she says. “Other than that, I go for it.”
Having that ownership of her department ensures she is in tune
with what her sophisticated customers want. “My customers really
like to come in here because I bring in the unusual,” Ms.
Anderson says. “I don’t carry just the pompoms and the
carnations, which you’ll actually rarely find here. I do a lot
of tropicals. I do a lot of exotics.”
Leucospermums (pincushions) are hot sellers in her store, as are
tuberoses and Oriental lilies. She sells the Leucospermums for
$3.99 a stem, and king Proteas go for $5.99. Tuberoses go for
$2.79 a stem. Her
roses are always popular, and they sell for $1.99 most days and
$2.99 during holidays.
Bouquets and arrangements are good sellers, too. Ms. Anderson
works with her suppliers to create unique bouquet styles her
customers will like, and she sells as many as 100 a week at
prices ranging from $2.99 for a daisy bouquet to $25.99 for more
Ms. Anderson keeps a supply of arrangements on hand in her
cooler and also makes custom designs. She makes all arrangements
herself, at prices from $12.99 to $50. She makes an average of
30 arrangements a week to keep in her cooler, and custom designs
about 25 a week.
The department always has balloons for sale—“balloons are very
popular,” she says. Other nonfloral items in the department
include vases, baskets, containers and homemade
incense. She sells plush
items during holidays.
Ms. Anderson has few call-ahead orders and doesn’t deliver; her
customers prefer to pick out their own flowers
have her arrange them while they shop. “My customers are so used
me being here, and they know
that when they come in, they’re going to get the best that they
can possibly get,” says Ms. Anderson, who has worked at the
store for nearly 14 years and takes pride in offering top-notch
drawing attention to floral
Ms. Anderson’s floral department is in an alcove next to the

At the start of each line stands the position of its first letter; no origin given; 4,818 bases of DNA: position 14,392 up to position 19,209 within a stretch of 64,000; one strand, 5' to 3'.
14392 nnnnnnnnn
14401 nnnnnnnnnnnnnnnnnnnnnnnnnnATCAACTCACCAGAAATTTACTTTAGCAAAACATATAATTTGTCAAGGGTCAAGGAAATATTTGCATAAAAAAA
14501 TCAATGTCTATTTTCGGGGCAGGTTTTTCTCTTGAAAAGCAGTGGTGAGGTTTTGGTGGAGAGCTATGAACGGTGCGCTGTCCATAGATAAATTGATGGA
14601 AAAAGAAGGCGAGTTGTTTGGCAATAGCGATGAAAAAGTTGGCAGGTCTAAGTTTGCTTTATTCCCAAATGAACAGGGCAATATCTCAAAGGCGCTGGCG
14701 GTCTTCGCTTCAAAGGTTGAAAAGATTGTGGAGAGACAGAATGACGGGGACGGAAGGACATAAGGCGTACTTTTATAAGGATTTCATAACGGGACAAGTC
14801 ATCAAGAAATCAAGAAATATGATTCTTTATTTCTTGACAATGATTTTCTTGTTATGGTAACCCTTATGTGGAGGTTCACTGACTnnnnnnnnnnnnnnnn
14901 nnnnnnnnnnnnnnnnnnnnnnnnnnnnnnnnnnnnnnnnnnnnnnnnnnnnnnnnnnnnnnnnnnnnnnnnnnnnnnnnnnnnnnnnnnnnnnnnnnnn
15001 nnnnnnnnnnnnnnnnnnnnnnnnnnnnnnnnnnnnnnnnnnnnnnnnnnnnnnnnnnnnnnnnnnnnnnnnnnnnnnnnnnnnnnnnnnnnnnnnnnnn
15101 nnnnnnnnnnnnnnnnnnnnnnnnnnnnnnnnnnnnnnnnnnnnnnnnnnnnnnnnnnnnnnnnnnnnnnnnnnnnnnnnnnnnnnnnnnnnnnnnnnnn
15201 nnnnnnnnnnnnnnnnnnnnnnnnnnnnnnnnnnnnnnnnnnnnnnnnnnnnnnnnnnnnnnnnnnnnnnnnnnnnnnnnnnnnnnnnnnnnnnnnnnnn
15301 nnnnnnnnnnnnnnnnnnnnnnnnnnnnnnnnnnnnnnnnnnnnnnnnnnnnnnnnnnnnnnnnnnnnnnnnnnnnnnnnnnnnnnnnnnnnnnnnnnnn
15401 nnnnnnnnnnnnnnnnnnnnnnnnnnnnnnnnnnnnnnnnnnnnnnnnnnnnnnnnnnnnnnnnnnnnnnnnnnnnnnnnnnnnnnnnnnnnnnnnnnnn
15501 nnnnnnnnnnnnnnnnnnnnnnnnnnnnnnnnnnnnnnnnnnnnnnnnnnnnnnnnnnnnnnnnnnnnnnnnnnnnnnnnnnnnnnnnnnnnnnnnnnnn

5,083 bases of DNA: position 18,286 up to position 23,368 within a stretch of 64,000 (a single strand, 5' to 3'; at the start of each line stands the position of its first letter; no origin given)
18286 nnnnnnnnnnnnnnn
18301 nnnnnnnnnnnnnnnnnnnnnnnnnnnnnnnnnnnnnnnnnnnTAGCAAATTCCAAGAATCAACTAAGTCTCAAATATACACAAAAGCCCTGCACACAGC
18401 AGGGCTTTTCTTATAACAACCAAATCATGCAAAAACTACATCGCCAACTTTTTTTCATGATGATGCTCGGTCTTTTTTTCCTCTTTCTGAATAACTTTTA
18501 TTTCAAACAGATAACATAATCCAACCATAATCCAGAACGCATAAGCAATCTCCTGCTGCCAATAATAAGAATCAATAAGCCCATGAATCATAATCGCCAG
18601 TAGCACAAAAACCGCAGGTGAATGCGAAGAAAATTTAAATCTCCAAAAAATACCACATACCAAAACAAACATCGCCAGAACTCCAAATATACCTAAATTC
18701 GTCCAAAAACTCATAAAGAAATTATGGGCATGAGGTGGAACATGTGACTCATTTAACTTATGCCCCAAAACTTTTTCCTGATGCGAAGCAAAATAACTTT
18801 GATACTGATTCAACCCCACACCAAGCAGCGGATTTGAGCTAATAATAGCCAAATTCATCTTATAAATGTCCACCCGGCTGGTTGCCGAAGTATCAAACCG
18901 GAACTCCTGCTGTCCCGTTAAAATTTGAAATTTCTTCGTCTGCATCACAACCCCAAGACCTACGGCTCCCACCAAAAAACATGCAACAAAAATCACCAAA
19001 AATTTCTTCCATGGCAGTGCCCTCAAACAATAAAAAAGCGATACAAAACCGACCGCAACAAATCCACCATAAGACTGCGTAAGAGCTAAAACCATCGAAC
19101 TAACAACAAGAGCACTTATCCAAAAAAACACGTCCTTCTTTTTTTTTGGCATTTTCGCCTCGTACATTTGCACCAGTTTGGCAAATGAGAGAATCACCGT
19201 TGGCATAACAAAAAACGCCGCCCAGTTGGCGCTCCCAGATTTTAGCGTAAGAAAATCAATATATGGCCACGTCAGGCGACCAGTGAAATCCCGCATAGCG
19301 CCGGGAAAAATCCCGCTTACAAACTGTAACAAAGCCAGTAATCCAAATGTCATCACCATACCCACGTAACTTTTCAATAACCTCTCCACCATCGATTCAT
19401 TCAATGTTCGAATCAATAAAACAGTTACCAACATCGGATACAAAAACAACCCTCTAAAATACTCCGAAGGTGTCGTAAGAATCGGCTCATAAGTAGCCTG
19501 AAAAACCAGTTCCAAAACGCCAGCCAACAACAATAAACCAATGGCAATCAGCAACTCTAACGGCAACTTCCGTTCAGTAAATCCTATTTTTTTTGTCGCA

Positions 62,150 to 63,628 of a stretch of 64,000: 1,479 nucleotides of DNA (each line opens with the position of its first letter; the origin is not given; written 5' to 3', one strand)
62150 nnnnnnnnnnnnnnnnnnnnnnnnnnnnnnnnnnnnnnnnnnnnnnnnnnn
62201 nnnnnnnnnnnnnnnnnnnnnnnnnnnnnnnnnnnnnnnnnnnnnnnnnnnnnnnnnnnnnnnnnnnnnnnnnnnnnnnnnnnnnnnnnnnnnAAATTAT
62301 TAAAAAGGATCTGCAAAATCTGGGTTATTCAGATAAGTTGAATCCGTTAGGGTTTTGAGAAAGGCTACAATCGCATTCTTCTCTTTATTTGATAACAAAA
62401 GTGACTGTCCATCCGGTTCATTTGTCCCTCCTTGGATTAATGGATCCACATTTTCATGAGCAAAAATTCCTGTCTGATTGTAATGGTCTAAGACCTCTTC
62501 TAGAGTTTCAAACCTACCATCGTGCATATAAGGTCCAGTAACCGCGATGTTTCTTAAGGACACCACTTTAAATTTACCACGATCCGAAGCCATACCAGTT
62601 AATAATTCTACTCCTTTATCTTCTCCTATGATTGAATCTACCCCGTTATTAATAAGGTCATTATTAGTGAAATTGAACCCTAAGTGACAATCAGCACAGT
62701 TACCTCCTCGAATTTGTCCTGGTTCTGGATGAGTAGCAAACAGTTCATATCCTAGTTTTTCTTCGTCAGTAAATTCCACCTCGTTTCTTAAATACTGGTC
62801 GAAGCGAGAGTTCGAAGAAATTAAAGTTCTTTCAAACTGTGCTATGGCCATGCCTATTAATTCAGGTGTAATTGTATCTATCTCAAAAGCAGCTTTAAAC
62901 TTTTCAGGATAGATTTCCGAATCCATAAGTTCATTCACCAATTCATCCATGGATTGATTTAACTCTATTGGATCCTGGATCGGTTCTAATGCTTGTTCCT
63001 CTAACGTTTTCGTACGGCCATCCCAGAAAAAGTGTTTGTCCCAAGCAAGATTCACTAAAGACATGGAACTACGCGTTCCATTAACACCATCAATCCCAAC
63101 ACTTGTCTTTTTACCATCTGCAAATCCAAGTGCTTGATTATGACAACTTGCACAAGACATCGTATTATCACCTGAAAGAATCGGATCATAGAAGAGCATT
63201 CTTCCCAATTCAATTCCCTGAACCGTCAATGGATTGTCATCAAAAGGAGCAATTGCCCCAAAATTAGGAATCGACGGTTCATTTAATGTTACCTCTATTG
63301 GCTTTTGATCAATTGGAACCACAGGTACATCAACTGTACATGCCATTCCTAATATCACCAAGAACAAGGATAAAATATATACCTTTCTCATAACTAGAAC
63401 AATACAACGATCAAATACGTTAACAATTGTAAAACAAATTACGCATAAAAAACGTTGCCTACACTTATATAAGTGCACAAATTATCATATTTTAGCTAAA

greeting cards and near the cash registers. It formerly was at
the entrance to the store but was moved to make way for the
enhanced cheese, hot foods and deli areas during the remodeling.
Mr. Silveira, who couldn’t provide floral’s contribution toward
total store sales because the sales are grouped with produce,
acknowledges that they took a slight hit after the move, but he
says Ms. Anderson’s efforts to increase the floral department’s
visibility are paying off. “It’s taken a while, but it’s
working,” he says.
Says Ms. Anderson, “A little floral department can be hidden and
in a small area, but you get to use your creativity on how to
draw people in there. At first people would just walk by, and
they wouldn’t even see it.” To counter that, she put plants on
top of the card racks and moved her flower merchandisers out
into the aisle. She also has balloons floating throughout the
department and the store to get people’s attention.
Ms. Anderson takes advantage of other areas both inside and
outside the store, too. She sells cut flowers, houseplants and
bedding plants outside the store, both in the parking lot and
along the front of the store.
Inside, Ms. Anderson creates cross-merchandising opportunities
wherever she can. As befits a store in wine country, Fiesta
Market has an extensive wine department. Ms. Anderson
bouquets with the wine, and she also puts them in the bakery and
the deli, and reports they sell well there. She also pairs
bottles of wine with arrangements in her floral cooler.
Another tactic Ms. Anderson employs to keep customers’ attention
is changing the look of her department and her product
selection. “I always try to keep fresh, new things in here to
look at,” she says, “because if you have the same product all
the time ... it gets boring, not only for the customers, but for
talking to customers
She also engages with customers, and the energetic, friendly Ms.
Anderson has many repeat customers who know her by name. Ms.
Anderson grew up in Sebastopol, and she knows the store and its
If she doesn’t know someone, “I’ll go up and say, ‘Hi, I’m
Pixie, how are you doing?’ and start talking to them.” She gets
their names and writes them down to help her remember them for
“We have a lot of people who say, “I keep coming back here
because you call me by my name,’” she reports. “And that’s
really special. It makes them feel special, like we really care.
And we do.”
You may reach Cynthia L. McGowan
firstname.lastname@example.org or by phone at (800)